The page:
What is Sexual Harassment?

What is Sexual Harassment

Sexual harassment continues to be a serious issue in New Jersey, Pennsylvania and across the United States. Victims of harassment may suffer from emotional injuries for years. Understanding how to understand what is acceptable and unlawful can help. It is also important to understand how courts analyze claims of sexual harassment.

What is sexual harassment?

Under Title VII of the Civil Rights Act of 1964, sexual harassment is forbidden as a type of illegal sex discrimination. The Equal Employment Opportunity Commission defines sexual harassment as conduct including unwanted sexual advances, sexual requests and other physical or verbal acts of a sexual nature. When a person’s work is affected by sexual harassment, unreasonably interferes with it or creates a hostile work environment, the conduct is prohibited under the law. There are two forms of workplace sexual harassment, quid pro quo and hostile work environment. In quid pro quo cases, a supervisor or other person in authority asks for sex in exchange for favors or for not terminating the employee. In hostile work environment cases, sexual harassment may include offensive threats or jokes and may include sexual photographs. The offensive behavior has to be pervasive enough that a hostile work environment is created by it.

How courts apply the definition of sexual harassment to the facts

Courts may vary in their application of the definition of sexual harassment to the facts, leaving some inconsistency with court rulings. Sometimes, courts will have different opinions about whether sexual harassment has happened in two different cases with similar facts. This is more common with hostile work environment cases. For example, a court may rule that an unwanted advance did not rise to the level of pervasive behavior that is required to prove that a hostile work environment was created while it may rule in another case that similar behavior was sufficient.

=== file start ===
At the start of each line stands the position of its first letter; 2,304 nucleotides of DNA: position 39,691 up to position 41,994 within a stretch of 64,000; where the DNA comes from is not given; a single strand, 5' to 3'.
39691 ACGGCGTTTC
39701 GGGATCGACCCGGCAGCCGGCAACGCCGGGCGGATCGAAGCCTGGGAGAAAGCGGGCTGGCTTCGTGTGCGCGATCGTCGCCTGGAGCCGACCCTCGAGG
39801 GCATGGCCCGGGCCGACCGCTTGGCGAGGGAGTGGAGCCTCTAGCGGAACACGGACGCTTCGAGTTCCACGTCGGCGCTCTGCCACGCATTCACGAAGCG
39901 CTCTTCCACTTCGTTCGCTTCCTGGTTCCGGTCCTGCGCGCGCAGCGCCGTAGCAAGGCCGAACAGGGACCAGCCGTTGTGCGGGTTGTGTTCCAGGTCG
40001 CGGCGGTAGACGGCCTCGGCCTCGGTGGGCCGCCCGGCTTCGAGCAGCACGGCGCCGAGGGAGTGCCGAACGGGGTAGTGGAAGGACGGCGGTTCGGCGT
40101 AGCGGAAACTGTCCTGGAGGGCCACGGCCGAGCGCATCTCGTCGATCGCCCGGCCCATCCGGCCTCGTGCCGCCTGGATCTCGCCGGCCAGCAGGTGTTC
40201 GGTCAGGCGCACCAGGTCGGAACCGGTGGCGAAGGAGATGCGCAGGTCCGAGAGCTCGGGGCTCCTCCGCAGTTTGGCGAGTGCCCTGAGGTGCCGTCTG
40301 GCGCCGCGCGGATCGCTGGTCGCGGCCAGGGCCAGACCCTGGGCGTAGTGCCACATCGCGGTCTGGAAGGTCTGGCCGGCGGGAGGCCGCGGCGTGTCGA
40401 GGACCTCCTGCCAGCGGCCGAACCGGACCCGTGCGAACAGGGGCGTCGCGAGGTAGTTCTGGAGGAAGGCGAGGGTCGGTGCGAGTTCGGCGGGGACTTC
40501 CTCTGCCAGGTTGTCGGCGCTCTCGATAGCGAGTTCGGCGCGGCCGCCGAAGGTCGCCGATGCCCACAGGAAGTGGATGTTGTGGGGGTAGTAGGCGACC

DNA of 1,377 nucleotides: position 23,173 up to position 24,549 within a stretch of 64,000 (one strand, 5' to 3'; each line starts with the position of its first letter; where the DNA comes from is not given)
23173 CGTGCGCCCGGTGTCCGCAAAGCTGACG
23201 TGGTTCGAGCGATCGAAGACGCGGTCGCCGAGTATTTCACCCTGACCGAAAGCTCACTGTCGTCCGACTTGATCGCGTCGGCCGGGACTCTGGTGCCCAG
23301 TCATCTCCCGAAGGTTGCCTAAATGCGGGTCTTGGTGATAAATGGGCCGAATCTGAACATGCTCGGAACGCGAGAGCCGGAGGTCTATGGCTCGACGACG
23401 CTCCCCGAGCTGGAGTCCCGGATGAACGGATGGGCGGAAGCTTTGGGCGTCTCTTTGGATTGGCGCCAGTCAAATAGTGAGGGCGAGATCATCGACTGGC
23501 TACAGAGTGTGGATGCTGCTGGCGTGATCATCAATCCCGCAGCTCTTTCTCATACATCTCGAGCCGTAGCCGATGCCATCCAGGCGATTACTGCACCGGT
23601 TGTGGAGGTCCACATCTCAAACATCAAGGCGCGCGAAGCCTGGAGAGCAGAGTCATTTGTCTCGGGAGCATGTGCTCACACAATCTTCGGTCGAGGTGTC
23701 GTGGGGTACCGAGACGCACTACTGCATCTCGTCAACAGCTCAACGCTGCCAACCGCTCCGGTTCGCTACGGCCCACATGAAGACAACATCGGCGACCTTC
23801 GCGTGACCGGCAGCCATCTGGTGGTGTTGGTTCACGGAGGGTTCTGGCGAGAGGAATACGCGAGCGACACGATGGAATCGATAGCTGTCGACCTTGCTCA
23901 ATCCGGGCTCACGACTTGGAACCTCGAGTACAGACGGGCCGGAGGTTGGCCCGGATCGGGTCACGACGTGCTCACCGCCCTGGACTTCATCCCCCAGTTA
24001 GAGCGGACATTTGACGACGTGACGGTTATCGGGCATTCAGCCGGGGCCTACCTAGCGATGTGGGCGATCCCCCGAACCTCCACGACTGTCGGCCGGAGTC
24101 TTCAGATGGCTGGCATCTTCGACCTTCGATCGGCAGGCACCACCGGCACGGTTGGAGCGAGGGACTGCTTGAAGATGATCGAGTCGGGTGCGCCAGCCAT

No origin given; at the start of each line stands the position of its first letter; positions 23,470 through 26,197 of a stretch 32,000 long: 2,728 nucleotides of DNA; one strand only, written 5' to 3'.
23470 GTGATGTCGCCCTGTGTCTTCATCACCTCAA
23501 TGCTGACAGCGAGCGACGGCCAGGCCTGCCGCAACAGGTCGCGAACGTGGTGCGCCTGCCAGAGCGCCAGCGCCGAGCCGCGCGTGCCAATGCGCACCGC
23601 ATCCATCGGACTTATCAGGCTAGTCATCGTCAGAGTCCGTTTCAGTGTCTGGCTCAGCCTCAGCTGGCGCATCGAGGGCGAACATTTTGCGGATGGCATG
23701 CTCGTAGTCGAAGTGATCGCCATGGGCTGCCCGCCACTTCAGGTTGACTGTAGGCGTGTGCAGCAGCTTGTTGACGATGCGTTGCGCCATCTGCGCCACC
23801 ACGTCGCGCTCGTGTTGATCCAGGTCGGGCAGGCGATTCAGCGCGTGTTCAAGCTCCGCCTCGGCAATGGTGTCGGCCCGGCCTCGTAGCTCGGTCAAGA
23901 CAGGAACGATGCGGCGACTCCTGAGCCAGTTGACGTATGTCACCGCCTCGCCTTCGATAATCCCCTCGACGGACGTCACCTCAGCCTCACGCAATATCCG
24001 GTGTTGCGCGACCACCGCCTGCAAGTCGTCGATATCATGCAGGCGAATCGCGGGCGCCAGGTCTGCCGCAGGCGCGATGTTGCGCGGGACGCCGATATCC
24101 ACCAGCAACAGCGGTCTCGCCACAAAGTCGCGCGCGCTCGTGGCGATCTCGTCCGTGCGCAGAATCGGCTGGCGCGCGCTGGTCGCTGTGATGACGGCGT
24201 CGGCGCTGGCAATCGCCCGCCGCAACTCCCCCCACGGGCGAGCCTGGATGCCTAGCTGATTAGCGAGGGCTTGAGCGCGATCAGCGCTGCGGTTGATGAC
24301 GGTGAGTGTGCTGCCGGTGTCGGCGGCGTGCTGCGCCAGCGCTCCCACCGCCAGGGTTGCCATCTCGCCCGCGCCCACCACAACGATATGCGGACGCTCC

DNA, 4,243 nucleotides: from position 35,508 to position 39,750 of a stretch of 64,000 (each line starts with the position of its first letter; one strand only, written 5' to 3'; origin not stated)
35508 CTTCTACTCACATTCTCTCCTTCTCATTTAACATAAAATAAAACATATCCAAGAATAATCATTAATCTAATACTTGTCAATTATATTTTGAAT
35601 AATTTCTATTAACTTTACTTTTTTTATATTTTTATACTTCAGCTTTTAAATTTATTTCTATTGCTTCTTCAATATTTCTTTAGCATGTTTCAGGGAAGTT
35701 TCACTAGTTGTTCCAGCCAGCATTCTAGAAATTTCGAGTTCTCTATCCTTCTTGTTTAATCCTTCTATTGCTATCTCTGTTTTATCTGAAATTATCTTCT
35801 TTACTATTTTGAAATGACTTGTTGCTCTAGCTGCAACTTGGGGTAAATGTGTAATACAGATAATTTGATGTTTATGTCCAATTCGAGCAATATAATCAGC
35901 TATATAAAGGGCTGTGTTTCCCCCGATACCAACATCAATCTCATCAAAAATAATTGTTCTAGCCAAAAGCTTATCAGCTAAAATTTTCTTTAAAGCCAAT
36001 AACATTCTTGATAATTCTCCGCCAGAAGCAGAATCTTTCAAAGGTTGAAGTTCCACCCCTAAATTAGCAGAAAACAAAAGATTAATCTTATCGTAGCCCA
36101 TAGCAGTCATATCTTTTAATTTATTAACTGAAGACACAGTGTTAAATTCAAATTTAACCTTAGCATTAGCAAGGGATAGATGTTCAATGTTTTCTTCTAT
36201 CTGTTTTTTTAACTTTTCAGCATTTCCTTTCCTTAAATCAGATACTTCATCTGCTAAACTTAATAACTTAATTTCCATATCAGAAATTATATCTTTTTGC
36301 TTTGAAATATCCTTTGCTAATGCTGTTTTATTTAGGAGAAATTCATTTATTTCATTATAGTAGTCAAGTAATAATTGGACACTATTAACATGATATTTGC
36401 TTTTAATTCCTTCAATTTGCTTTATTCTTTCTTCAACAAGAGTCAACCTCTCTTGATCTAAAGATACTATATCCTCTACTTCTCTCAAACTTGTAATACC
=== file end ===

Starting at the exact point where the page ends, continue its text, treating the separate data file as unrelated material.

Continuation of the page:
The Supreme Court of the United States has ruled that employers may defend themselves in cases alleging hostile work environments by presenting evidence that they took reasonable steps in order to prevent it from occurring. Employers are also allowed to argue that they are not liable if employees did not use their companies’ reporting procedures to complain.

Factors for review

When analyzing a claim of a hostile work environment, a court will consider several factors, including the following:

  • How often the inappropriate behavior occurred
  • How severe the alleged behavior was
  • The victim’s own conduct
  • The context in which the harassment happened
  • How large the employer’s business is
  • The nature of the employment

In a claim involving a hostile work environment, a judge will also consider whether or not a reasonable person in the same situation would have found the environment to be hostile.

Myths about sexual harassment

There are several myths about sexual harassment. One is that only women are harassed. Courts have held that men are harassed in some cases as well. It is also a myth that a woman can’t harass other women and men can’t harass other men. The Supreme Court has stated that sexual harassment can happen between people of the same gender. The Supreme Court has also held that sexual harassment can occur in schools by individuals who are in authority over students. Finally, some people wrongly believe that only managers or supervisors can be harassers. People may be harassed by coworkers or third parties. The key in such cases is whether or not the employer knew about the conduct and if the employer did anything to correct it.

If you have been the victim of sexual harassment, it is important for you to seek the advice of a competent employment law attorney at Swartz Swidler. Contact us to schedule your consultation today.